the space. Shapes, sizes and styles for LST radiators are more limited. Finishes for all

radiators are generally white but can be coloured as necessary.

All radiators would be fitted with thermostatic valves for local control.

Radiators sizing will need to take into account the lower water temperatures expected

to be generated by the air source heat pump and will therefore be “oversized” to

achieve the same output as from a traditional gas fired boiler system.

Existing Heating Plant

The existing boiler plant serving the church is to be retained as there are no reports of issues with this system.

The current architectural layouts currently require the slab above this plant room to be lowered. From site inspection,

this will likely affect the distribution pipework that leaves the plant room at high level. A survey will need to be conducted

to make recommendations regarding the required diversions.

Heating Distribution

LTHW and refrigerant distribution pipework will be distributed largely within ceiling voids and vertically via dedicated

risers. Pipework will all be insulated to mitigate the risk of overheating.

9.2 Cooling

Where possible, cooling is not proposed for the new development. Natural ventilation solutions will instead provide

outdoor air to mitigate the risk of overheating.

These will be thermally modelled at stage 3 to inform the expected conditions in the space and any limitations that this

puts on the use and occupancy of the spaces.

At this stage the expected exception to this is the events space due to its high occupancy and glazing. 2No. options to

provide the cooling to this space are being considered as described below:

Air Source Heat Pumps – VRF – As described in the heating section above the external heat pumps and FCUs are able to

provide both heating and cooling

Packaged Air Handling Plant Providing Cooling – Areas with high air volumes can be heated and cooled by heating the

fresh air supply. This is a potential solution for the events space and the Hogarth Gallery. As these spaces have fairly high

occupancy, this drives a high supply air volume requirement, which has the capacity to provide cooling.

A packaged AHU will use a refrigerant compression and expansion system to take heat from exhaust air and “reject” this

into the supply air stream. A thermal wheel will also be used to recover heat from the extracted air.

This option reduces the required external plant in instances where high air volumes are already required.

9.3 Domestic Water Services

Cold Water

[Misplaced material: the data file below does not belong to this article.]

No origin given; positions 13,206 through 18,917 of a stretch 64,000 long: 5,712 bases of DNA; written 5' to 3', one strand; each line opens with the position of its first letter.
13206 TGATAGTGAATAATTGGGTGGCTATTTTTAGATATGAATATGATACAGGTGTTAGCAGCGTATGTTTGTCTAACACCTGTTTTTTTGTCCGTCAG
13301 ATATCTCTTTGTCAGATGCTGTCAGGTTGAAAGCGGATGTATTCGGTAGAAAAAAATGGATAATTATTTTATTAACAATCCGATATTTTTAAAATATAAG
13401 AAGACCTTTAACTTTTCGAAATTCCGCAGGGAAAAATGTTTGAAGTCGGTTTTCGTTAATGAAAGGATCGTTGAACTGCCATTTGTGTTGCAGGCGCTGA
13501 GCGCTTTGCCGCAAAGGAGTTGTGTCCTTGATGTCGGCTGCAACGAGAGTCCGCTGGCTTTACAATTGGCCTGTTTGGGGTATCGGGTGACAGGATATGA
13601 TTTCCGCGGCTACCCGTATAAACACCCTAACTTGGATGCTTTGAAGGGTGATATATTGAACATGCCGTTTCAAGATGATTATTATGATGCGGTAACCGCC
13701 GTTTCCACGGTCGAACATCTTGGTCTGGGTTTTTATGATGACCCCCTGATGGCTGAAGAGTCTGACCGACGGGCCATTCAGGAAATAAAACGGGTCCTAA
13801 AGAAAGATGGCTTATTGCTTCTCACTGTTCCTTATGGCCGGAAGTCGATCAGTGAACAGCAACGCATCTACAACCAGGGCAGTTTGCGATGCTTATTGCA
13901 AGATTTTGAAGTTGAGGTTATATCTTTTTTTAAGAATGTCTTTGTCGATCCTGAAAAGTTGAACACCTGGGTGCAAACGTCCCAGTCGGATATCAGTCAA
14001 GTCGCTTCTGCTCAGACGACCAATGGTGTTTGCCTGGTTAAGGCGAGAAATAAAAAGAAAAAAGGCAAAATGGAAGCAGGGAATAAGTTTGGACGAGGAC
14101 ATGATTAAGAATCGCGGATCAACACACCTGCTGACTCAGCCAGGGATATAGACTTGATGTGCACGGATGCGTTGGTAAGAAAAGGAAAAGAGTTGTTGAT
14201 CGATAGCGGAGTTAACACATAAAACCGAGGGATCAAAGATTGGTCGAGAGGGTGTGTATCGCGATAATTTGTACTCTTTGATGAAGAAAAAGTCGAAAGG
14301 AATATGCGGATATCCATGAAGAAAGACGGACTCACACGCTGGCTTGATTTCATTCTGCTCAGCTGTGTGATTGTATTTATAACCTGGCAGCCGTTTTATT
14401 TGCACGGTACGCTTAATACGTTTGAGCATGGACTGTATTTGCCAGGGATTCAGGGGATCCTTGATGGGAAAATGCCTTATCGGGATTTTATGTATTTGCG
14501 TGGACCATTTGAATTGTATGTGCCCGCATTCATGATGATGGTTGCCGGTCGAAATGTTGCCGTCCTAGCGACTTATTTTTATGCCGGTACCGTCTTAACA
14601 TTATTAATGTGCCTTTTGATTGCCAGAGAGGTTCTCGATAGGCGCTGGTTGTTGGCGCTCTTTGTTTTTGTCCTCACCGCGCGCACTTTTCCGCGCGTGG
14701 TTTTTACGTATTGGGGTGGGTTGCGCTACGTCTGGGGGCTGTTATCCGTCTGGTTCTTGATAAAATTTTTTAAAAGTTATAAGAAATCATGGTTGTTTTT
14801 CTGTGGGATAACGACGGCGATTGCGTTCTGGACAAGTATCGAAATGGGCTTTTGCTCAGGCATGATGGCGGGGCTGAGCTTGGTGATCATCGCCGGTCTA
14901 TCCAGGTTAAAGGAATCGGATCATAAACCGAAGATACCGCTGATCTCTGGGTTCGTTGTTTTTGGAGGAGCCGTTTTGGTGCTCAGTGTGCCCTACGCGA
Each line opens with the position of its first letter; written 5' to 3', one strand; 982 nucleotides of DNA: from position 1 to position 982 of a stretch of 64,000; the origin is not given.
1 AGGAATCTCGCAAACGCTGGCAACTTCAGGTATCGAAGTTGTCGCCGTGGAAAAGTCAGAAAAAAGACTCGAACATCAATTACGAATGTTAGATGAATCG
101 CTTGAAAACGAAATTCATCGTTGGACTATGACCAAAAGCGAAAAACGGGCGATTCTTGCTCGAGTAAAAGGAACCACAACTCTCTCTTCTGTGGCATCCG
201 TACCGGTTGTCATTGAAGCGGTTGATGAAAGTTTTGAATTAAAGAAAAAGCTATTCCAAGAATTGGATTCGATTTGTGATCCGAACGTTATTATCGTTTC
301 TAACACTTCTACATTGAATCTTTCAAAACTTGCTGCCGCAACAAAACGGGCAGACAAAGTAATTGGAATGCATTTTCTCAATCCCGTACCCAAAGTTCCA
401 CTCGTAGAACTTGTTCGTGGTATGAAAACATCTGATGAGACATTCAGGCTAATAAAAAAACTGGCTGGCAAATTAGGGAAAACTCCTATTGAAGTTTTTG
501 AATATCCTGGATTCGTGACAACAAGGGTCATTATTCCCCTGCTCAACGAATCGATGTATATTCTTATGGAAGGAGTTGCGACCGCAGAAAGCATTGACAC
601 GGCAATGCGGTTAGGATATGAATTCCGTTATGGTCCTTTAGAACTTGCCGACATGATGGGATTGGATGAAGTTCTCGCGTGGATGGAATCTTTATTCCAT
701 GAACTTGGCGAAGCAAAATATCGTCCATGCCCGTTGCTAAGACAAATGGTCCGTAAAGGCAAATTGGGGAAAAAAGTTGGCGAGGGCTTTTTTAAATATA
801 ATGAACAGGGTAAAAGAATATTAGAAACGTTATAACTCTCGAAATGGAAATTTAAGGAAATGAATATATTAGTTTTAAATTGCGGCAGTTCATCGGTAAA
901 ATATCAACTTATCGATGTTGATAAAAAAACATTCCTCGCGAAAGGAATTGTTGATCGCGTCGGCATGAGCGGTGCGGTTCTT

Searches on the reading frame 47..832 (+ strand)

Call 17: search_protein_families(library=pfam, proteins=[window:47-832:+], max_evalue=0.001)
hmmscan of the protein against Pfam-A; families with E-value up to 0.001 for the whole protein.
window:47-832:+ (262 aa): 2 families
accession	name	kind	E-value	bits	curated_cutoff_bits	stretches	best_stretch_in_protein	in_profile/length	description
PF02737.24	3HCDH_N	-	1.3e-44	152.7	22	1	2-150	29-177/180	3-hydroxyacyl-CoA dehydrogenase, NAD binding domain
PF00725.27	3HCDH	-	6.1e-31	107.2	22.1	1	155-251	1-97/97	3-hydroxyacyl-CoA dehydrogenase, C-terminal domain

The proposed extension will increase the domestic cold-water demand of the site. It is therefore expected that an upgrade

to the mains cold water will be required to serve the existing and new water outlets.

No cold-water storage has been identified on site, and so it is assumed to be a mains fed system. Therefore, it is reasonable

to assume that sufficient pressure is available and can a mains fed system can be extended to serve the new development.

Confirmation of the cold-water requirements of the kitchen is required.

Hot Water

Due to the distributed nature of the WCs and kitchen facilities, local hot-water provision is

preferred.

Each remotes WC area will be provided with a direct un-vented water heater to provide hot

water to the basin outlets. The heater will be located under sinks or concealed in risers/store

rooms as required.

Due to the limited size of the proposed kitchen, it is not anticipated that this will have a high hot

water demand and will therefore also be suited to local electric hot water production, but in this

case with a small amount of storage.

The hot water requirements of the kitchen are to be confirmed.

9.4 Ventilation

A successful ventilation strategy is essential to ensure there is adequate fresh air in all areas within the building and that

a comfortable temperature is maintained in Summer.

All areas and rooms such as gallery, exhibition spaces, event spaces and kitchens etc should be adequately ventilated so

they are fit for purpose.

The proposed strategy, in keeping with the passive design approach, is to provide natural ventilation for overheating and

fresh air to as much of the new development as possible.

Where necessary, mechanical ventilation shall be provided. The AHUs (Air Handling Unit) providing the mechanical

ventilation need to have high efficiency heat recovery and be designed such that the ductwork pressure drop is minimised

to reduce the associated energy consumption.

Exhibition Spaces, Café & Education Space

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A passive approach is proposed as a means of ventilating the exhibition spaces, the cafe and the education space.

Openings into these areas are to be agreed during stage 3. Where possible, louvres and / or openable windows are to be

provided on opposing walls to assist with cross flow ventilation.

Thermal modelling will be completed at stage 3 which will inform the expected conditions in these spaces and any

limitations that this imposes on the use and occupancy of the spaces. To complete this, expected usage details will be